We know extraordinary problems demand extraordinary solutions. While policymakers say it’s a priority, they need to devote more time and energy to remedying the state’s water woes.

One encouraging year in terms of depletion represents just a drop in the bucket toward progress needed to reverse the costly toll on the aquifer.


The Salina Journal, Feb. 27

He’s still crying Wolf:

Milton Wolf, Sen. Pat Roberts’ GOP primary challenger, is using the time-honored tactic of portraying his opponent as an out-of-touch Washington insider, someone who doesn’t even live in Kansas anymore, let alone care about its people.

Wolf’s campaign refers to Roberts, who lives with his wife in Alexandria, Va., as “Sen. Pat Roberts, R-Va.” Cute.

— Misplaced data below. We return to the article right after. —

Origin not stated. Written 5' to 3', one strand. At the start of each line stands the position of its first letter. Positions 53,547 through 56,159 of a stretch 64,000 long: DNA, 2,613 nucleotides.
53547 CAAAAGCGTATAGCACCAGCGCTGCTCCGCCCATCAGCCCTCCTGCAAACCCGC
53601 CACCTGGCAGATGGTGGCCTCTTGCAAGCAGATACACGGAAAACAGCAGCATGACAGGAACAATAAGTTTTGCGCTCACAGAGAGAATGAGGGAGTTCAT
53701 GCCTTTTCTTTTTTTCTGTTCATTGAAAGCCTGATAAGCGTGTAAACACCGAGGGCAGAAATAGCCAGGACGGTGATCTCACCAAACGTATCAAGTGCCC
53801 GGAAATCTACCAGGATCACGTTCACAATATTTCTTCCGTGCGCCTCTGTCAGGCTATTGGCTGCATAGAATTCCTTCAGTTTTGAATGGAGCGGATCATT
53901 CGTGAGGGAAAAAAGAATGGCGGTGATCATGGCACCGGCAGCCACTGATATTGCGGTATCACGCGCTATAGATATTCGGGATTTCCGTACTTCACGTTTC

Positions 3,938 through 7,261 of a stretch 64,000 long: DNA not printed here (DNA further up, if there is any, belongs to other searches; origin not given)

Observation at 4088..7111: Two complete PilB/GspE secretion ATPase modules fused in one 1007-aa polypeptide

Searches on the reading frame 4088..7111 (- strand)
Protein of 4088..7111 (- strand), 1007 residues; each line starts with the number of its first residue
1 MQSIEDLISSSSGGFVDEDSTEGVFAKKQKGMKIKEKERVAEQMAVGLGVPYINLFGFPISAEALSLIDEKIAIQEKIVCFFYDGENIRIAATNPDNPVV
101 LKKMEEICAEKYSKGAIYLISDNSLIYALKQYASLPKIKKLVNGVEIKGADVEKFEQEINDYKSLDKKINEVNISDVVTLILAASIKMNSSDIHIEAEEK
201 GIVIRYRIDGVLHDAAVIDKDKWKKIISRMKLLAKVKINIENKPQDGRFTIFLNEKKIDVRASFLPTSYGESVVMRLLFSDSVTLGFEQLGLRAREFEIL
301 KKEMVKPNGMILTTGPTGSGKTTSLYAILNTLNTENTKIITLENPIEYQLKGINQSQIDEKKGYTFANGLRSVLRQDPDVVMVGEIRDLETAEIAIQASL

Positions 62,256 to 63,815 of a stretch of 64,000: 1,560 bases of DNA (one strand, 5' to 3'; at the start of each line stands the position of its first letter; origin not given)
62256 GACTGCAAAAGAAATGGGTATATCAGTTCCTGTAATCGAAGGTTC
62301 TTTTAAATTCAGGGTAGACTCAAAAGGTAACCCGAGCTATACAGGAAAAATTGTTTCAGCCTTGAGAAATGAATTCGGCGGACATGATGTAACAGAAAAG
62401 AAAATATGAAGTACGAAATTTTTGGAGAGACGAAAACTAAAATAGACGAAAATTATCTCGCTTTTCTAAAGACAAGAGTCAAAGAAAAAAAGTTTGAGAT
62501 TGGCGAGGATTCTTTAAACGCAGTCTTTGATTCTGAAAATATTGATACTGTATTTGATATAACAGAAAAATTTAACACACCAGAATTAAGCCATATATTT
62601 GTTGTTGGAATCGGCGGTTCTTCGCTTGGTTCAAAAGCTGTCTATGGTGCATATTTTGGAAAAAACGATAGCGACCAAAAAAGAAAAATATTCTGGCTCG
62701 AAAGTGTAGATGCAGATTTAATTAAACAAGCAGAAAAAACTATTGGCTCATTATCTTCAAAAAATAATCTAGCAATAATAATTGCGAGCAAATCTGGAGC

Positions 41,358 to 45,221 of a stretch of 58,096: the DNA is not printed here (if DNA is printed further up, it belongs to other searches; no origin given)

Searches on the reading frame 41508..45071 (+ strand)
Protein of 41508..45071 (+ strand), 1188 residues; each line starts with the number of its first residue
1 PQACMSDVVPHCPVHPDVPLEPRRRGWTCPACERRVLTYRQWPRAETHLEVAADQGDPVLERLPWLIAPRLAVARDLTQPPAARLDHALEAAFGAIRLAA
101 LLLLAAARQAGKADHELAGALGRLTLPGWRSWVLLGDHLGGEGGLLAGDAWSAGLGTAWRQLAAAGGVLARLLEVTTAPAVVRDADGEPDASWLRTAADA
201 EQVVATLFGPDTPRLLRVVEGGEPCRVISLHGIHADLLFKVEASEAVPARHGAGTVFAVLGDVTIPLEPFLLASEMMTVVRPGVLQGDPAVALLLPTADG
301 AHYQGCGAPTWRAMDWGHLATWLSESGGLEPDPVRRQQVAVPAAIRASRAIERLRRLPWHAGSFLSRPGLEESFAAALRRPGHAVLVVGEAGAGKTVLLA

It’s true that Roberts no longer lives in Kansas. In fact, he’s been in Washington since 1967 - longer than Wolf, 42, has been alive. But is that a reason to toss him overboard for Wolf, who’s only apparent qualification is that he’s a tea party Republican?

Wolf’s tea party status hardly works against Roberts, who’s about as conservative as they come.

There are two schools of thought here. One is the approach used by Sen. Jerry Moran, R-Kan. That’s where you come home about every weekend, show up at the county fairs and chicken-noodle luncheons, Veterans of Foreign Wars events and every political shindig.

Maybe such politicians really are staying in touch, maybe they’re just protecting their political rears, but it is comforting to have a senator or representative making the occasional appearance to hear what the locals are saying. From time to time, politicians need to get an earful from the people who actually live and vote here.